On Tuesday night at the first presidential debate, President Donald Trump delivered a spectacle. He nearly endlessly interrupted Democratic presidential nominee Joe Biden, and he even harassed moderator Chris Wallace. During one of many testy exchanges, Wallace asked Trump if he would specifically denounce white supremacists. Trump said that he would, but then he didn’t actually do it. After Biden threw out the name of the far-right extremist group the Proud Boys, Trump said the Proud Boys should “stand back and stand by,” which came across to many as a tacit endorsement. On Wednesday, Sen. Mitt Romney (R-Utah) implicitly criticized Trump for failing to condemn white supremacists.
Asked if he thought Trump should have condemned white supremacists, which, again, he failed to do, Romney said, “Of course,” adding that he thinks that Trump “could have been more clear in repudiating any form of white supremacy.” That’s an understatement — members of the Proud Boys have celebrated Trump’s remarks as if they take the rhetoric as a de facto endorsement of their organization. At another point in the debate, Trump said that he’s “urging [his] supporters to go in to the polls and watch very carefully, because that’s what has to happen,” which sounds like an endorsement of physical intimidation of opponents.
Watch some of Romney’s comments in the video below:
"I think he should correct it, and if he doesn't correct it, I guess he didn't misspeak."
— ABC News (@ABC) September 30, 2020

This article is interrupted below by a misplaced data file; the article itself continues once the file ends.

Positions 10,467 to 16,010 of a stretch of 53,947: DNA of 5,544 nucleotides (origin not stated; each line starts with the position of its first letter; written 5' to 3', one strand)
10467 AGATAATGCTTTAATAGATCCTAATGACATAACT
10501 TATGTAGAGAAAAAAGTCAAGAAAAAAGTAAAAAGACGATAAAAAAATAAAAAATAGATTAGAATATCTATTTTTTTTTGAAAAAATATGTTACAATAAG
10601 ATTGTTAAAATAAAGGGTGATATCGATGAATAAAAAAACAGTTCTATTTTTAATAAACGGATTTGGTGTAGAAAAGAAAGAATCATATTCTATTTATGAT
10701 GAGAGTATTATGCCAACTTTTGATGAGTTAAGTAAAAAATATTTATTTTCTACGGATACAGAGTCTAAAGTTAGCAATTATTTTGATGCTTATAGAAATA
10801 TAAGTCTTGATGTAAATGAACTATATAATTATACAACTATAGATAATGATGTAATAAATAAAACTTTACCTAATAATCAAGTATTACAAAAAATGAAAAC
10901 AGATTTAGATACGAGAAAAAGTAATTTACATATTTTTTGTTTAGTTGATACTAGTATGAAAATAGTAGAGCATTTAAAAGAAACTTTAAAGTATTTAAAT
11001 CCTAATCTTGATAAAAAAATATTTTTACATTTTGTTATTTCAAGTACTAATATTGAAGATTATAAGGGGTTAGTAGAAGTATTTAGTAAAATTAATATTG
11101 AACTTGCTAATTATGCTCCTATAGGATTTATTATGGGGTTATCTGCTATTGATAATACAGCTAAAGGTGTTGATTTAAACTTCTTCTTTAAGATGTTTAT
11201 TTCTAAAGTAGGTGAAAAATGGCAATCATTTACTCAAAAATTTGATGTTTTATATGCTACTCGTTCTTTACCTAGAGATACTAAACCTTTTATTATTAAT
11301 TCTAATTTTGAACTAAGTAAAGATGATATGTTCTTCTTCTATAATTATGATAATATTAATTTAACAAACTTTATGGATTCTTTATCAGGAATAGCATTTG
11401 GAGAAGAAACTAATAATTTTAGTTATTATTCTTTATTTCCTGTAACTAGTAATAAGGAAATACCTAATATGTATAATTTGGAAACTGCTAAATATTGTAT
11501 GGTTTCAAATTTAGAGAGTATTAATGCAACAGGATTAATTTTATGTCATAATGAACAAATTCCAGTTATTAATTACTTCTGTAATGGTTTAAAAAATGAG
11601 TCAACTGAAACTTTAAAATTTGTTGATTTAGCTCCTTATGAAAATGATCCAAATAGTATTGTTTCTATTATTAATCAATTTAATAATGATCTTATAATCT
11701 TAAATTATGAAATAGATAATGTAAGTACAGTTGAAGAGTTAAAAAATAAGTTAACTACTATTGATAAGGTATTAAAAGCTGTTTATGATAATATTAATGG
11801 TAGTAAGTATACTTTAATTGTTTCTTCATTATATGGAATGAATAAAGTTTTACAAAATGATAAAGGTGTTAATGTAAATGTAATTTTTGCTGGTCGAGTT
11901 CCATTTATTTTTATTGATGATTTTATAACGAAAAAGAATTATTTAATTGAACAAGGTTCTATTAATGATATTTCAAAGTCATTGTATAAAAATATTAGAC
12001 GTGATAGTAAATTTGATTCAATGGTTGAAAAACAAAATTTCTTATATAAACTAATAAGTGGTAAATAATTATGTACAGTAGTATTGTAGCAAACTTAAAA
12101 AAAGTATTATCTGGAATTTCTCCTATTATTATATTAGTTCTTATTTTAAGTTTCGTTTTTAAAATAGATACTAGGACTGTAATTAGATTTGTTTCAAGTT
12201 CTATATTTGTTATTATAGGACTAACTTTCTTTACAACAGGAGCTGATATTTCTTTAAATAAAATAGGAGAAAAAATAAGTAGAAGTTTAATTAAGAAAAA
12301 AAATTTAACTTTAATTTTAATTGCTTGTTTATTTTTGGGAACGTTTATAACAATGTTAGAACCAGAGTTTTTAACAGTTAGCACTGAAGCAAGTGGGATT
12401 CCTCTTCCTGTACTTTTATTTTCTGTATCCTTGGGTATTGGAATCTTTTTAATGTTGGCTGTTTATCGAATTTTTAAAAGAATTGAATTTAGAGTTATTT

Besides the moments like Trump’s refusal to denounce white supremacy and his apparent endorsement of physically harassing opponents, the debate was also marked, as mentioned, by Trump’s nearly never-ending interruptions. In short, his behavior was a national humiliation. Romney referred to the proceedings as a whole as an “embarrassment,” adding:
‘I can’t tell you what impact that will have. I can say I watched the debate last night, it was not a Lincoln-Douglas debate, that’s for sure. I’m not going to give a lot of advice on debate, but when I heard at the very beginning, when Chris Wallace said here are going to be the rules, ‘two minutes for each side,’ and then open discussion, I thought oh my goodness. I don’t recall that ever being the format.’
It’s worth noting — although ground rules including a provision for “open discussion” are definitely pretty open-ended to begin with, even the loose rules that were in place were quickly ignored. Across the hour-and-a-half long event, there were barely any segments that weren’t marked by an interruption. At points, Trump just would not stop bellowing, as if he was pathologically unwilling to even pretend to have the basic level of decency required to have a normal conversation.
Following the Tuesday night chaos, the Commission on Presidential Debates (CPD) announced that they planned to “carefully” reassess the best path forward. They said:
‘Last night’s debate made clear that additional structure should be added to the format of the remaining debates to ensure a more orderly discussion of the issues. The CPD will be carefully considering the changes that it will adopt and will announce those measures shortly.’
New: Commission on Presidential Debates says "last night’s debate made clear that additional structure should be added to the format of the remaining debates to ensure a more orderly discussion of the issues." pic.twitter.com/pkjT1Bs6IQ
— Oliver Darcy (@oliverdarcy) September 30, 2020
At this point, it’s clear — Trump has essentially nothing to offer the American people other than desperate bluster. He’s a failure and a history-making humiliation.